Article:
The Library of Economics and Liberty has a new scholarly article critical of localist economic and environmental claims. Just like a math problem can be approached from different angles and reach the same successful conclusion, a fallacy like local purchasing can be broken down from different approaches and still never add up.
Authors Jayson L. Lusk and F. Bailey Norwood are both agricultural economists at Oklahoma State University and
Local food is generally more expensive than non-local food of the same quality. If that were not so, there would be no need to exhort people to "buy local." However, we are told that spending a dollar for a locally produced tomato keeps the dollar circulating locally, stimulating the local economy. But, if local and non-local foods are of the same quality, but local goods are more expensive, then buying local food is like burning dollar bills—dollar bills that could have been put to more productive use.
The community does not benefit when we pay more for a local tomato instead of an identical non-local tomato because the savings realized from buying non-local tomatoes could have been used to purchase other things. Asking us to purchase local food is asking us to give up things we otherwise could have enjoyed—the very definition of wealth destruction.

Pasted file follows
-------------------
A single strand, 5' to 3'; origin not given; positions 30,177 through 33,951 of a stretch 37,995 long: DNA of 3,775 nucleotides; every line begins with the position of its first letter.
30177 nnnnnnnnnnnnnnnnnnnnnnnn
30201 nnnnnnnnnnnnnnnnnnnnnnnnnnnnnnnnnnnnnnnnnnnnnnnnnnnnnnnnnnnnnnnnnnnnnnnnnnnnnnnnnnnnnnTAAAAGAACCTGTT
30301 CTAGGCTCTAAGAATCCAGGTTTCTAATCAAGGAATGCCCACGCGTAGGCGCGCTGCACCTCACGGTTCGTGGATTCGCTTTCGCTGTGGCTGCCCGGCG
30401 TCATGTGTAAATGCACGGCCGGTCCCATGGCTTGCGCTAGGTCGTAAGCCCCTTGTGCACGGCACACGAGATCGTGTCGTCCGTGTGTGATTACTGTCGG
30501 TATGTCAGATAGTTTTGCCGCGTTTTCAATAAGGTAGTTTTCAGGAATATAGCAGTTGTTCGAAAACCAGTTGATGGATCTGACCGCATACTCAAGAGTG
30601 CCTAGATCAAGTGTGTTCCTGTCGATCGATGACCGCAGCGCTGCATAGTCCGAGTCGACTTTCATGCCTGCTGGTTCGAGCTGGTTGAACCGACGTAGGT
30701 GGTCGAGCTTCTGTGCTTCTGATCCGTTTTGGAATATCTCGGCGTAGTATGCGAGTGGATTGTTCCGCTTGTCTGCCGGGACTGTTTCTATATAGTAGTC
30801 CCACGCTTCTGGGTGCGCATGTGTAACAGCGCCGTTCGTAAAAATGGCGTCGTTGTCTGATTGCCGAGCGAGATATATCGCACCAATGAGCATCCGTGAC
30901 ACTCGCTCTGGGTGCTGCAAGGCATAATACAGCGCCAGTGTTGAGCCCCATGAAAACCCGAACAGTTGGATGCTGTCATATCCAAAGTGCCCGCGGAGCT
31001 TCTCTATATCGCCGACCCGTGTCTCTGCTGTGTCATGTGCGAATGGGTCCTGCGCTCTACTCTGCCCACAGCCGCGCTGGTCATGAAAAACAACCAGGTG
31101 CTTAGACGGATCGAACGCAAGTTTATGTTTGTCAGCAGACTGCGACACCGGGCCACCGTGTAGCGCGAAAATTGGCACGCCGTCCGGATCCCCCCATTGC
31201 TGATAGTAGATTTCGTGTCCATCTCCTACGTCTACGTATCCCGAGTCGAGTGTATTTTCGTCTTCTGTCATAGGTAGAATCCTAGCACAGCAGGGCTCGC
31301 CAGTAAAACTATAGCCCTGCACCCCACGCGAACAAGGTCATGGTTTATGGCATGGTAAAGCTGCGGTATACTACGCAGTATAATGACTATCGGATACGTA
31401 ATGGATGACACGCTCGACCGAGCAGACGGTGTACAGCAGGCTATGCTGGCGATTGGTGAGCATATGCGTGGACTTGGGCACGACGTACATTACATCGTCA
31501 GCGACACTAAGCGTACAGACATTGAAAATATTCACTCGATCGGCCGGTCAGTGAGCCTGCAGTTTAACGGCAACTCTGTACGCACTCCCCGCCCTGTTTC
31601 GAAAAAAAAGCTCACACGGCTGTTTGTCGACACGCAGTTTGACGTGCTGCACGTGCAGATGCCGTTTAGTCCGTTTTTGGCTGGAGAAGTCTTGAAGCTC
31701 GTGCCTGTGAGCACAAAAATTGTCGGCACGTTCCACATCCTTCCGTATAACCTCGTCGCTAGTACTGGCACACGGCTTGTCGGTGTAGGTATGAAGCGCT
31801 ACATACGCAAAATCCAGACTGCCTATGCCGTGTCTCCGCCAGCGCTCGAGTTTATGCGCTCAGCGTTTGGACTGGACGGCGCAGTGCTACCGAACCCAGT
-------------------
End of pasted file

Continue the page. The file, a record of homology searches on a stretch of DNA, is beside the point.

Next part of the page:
The article is yet another example of how one-sided this scientific "debate" is. I was surprised to read an agricultural economics publication published some of the localist claims - not just without criticism, but even allowed them to be published.
Also recently Russ Roberts posted another blog entry critical of localism, suggesting people look past the money and instead concentrate on the resources. It's always fun to see the comment section light up with hubris on display. Check out this excerpt:
Your comparison here is the most ignorant excuse for an argument that I've ever heard since my 8 year old nephew tried to outwit me on how much to pay for a trip on the space shuttle. Buying local does not include cars made in China, Flat screen TVs made in Japan or anything else that in this large scale production category. Don't try to focus your energy on what does not work in the equation, focus on what does.
They just don't get it. The production of complex objects simply makes the fallacy easier to spot. Does Leonard Read need to come back from the dead to explain how the production of even the simplicist object is incredibly complicated?
What I've never understood is that besides being so sure of themselves, my intellectual opponents get so emotional about their financing schemes. Criticing localist economic schemes shouldn't be received like dumping bleach on someones rug. I suppose that's why we call them sacred cows.